We laid the ship alongside of the island Kanyimbe, opposite Tette; and, before starting for the country of the Makololo, obtained a small plot of land, to form a garden for the two English sailors who were to remain in charge during our absence. We furnished them with a supply of seeds, and they set to work with such zeal, that they certainly merited success. Their first attempt at African horticulture met with failure from a most unexpected source; every seed was dug up and the inside of it eaten by mice. "Yes," said an old native, next morning, on seeing the husks, "that is what happens this month; for it is the mouse month, and the seed should have been sown last mouth, when I sowed mine." The sailors, however, sowed more next day; and, being determined to outwit the mice, they this time covered the beds over with grass. The onions, with other seeds of plants cultivated by the Portuguese, are usually planted in the beginning of April, in order to have the advantage of the cold season; the wheat a little later, for the same reason. If sown at the beginning of the rainy season in November, it runs, as before remarked, entirely to straw; but as the rains are nearly over in May, advantage is taken of low-lying patches, which have been flooded by the river. A hole is made in the mud with a hoe, a few seeds dropped in, and the earth shoved back with the foot. If not favoured with certain misty showers, which, lower down the river, are simply fogs, water is borne from the river to the roots of the wheat in earthern pots; and in about four months the crop is ready for the sickle. The wheat of Tette is exported, as the best grown in the country; but a hollow spot at Maruru, close by Mazaro, yielded very good crops, though just at the level of the sea, as a few inches rise of tide shows.
A number of days were spent in busy preparation for our journey; the cloth, beads, and brass wire, for the trip were sewn up in old canvas, and each package had the bearer's name printed on it. The Makololo, who had worked for the Expedition, were paid for their services, and every one who had come down with the Doctor from the interior received a present of cloth and ornaments, in order to protect them from the greater cold of their own country, and to show that they had not come in vain. Though called Makololo by courtesy, as they were proud of the name, Kanyata, the principal headman, was the only real Makololo of the party; and he, in virtue of his birth, had succeeded to the chief place on the death of Sekwebu. The others belonged to the conquered tribes of the Batoka, Bashubia, Ba-Selea, and Barotse. Some of these men had only added to their own vices those of the Tette slaves; others, by toiling during the first two years in navigating canoes, and hunting elephants, had often managed to save a little, to take back to their own country, but had to part with it all for food to support the rest in times of hunger, and, latterly, had fallen into the improvident habits of slaves, and spent their surplus earnings in beer and agua ardiente.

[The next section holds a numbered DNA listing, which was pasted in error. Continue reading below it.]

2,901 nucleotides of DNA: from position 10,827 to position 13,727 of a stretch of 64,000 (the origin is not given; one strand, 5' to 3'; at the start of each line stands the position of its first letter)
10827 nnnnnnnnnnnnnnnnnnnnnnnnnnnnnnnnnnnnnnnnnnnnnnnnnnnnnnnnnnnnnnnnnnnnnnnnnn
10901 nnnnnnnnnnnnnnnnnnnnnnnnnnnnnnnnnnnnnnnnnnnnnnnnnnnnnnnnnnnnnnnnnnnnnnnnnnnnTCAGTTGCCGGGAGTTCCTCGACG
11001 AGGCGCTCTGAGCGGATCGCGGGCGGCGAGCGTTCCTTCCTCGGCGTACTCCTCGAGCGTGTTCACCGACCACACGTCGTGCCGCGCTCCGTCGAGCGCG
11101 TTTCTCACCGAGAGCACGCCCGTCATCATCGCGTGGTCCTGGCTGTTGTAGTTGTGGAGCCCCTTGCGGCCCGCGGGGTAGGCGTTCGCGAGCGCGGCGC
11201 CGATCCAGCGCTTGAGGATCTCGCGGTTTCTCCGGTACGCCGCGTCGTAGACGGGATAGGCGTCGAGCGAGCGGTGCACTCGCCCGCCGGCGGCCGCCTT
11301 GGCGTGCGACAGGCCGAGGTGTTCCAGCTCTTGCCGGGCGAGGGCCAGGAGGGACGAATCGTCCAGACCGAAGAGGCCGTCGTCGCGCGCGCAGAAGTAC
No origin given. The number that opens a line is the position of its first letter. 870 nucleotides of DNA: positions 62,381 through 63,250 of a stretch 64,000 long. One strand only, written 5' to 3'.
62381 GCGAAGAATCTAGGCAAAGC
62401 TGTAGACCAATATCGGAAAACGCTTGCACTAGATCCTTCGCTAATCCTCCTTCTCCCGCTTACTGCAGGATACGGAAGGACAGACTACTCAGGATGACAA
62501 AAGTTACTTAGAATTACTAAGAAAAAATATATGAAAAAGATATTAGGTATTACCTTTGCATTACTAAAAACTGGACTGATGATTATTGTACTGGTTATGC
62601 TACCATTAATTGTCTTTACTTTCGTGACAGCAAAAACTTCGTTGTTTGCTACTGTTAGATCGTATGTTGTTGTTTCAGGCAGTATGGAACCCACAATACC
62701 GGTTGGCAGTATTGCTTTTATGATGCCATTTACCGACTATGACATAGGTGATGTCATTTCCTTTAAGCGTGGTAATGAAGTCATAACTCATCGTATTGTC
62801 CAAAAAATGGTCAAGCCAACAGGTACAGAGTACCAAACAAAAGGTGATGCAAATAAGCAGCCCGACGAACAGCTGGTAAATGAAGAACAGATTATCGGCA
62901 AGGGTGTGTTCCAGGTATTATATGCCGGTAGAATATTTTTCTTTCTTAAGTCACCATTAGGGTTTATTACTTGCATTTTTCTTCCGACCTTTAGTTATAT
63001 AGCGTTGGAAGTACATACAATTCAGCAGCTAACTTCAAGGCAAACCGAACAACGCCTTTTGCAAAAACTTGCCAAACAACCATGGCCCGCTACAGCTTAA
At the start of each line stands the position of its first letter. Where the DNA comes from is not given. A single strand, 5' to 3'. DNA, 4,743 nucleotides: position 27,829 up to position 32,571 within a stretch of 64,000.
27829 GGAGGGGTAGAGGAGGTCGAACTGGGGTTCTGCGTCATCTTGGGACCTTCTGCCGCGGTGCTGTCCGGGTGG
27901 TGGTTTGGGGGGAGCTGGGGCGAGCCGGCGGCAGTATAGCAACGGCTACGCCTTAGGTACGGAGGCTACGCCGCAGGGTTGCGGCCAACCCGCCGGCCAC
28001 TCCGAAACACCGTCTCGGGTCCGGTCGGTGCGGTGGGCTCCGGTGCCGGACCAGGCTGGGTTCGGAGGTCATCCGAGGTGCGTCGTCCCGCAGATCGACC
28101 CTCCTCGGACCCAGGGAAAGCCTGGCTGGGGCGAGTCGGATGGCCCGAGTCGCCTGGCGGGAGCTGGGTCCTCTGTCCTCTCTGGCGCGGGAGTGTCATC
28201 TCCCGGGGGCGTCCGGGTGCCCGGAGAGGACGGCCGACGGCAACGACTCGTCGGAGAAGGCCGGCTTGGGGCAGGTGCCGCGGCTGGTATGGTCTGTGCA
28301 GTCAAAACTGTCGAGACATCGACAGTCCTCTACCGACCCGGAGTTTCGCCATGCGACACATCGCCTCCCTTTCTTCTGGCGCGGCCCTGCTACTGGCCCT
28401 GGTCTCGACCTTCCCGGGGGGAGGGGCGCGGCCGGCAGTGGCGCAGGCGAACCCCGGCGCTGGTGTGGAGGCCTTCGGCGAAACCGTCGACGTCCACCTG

Everything being ready on the 15th of May, we started at 2 p.m. from the village where the Makololo had dwelt. A number of the men did not leave with the goodwill which their talk for months before had led us to anticipate; but some proceeded upon being told that they were not compelled to go unless they liked, though others altogether declined moving. Many had taken up with slave-women, whom they assisted in hoeing, and in consuming the produce of their gardens. Some fourteen children had been born to them; and in consequence of now having no chief to order them, or to claim their services, they thought that they were about as well off as they had been in their own country. They knew and regretted that they could call neither wives nor children their own; the slave-owners claimed the whole; but their natural affections had been so enchained, that they clave to the domestic ties. By a law of Portugal the baptized children of slave women are all free; by the custom of the Zambesi that law is void. When it is referred to, the officers laugh and say, "These Lisbon-born laws are very stringent, but somehow, possibly from the heat of the climate, here they lose all their force." Only one woman joined our party--the wife of a Batoka man: she had been given to him, in consideration of his skilful dancing, by the chief, Chisaka. A merchant sent three of his men along with us, with a present for Sekeletu, and Major Sicard also lent us three more to assist us on our return, and two Portuguese gentleman kindly gave us the loan of a couple of donkeys. We slept four miles above Tette, and hearing that the Banyai, who levy heavy fines on the Portuguese traders, lived chiefly on the right bank, we crossed over to the left, as we could not fully trust our men. If the Banyai had come in a threatening manner, our followers might, perhaps, from having homes behind them, have even put down their bundles and run. Indeed, two of them at this point made up their minds to go no further, and turned back to Tette. Another, Monga, a Batoka, was much perplexed, and could not make out what course to pursue, as he had, three years previously, wounded Kanyata, the headman, with a spear. This is a capital offence among the Makololo, and he was afraid of being put to death for it on his return. He tried, in vain, to console himself with the facts that he had neither father, mother, sisters, nor brothers to mourn for him, and that he could die but once. He was good, and would go up to the stars to Yesu, and therefore did not care for death. In spite, however, of these reflections, he was much cast down, until Kanyata assured him that he would never mention his misdeed to the chief; indeed, he had never even mentioned it to the Doctor, which he would assuredly have done had it lain heavy on his heart. We were right glad of Monga's company, for he was a merry good-tempered fellow, and his lithe manly figure had always been in the front in danger; and, from being left-handed, had been easily recognized in the fight with elephants.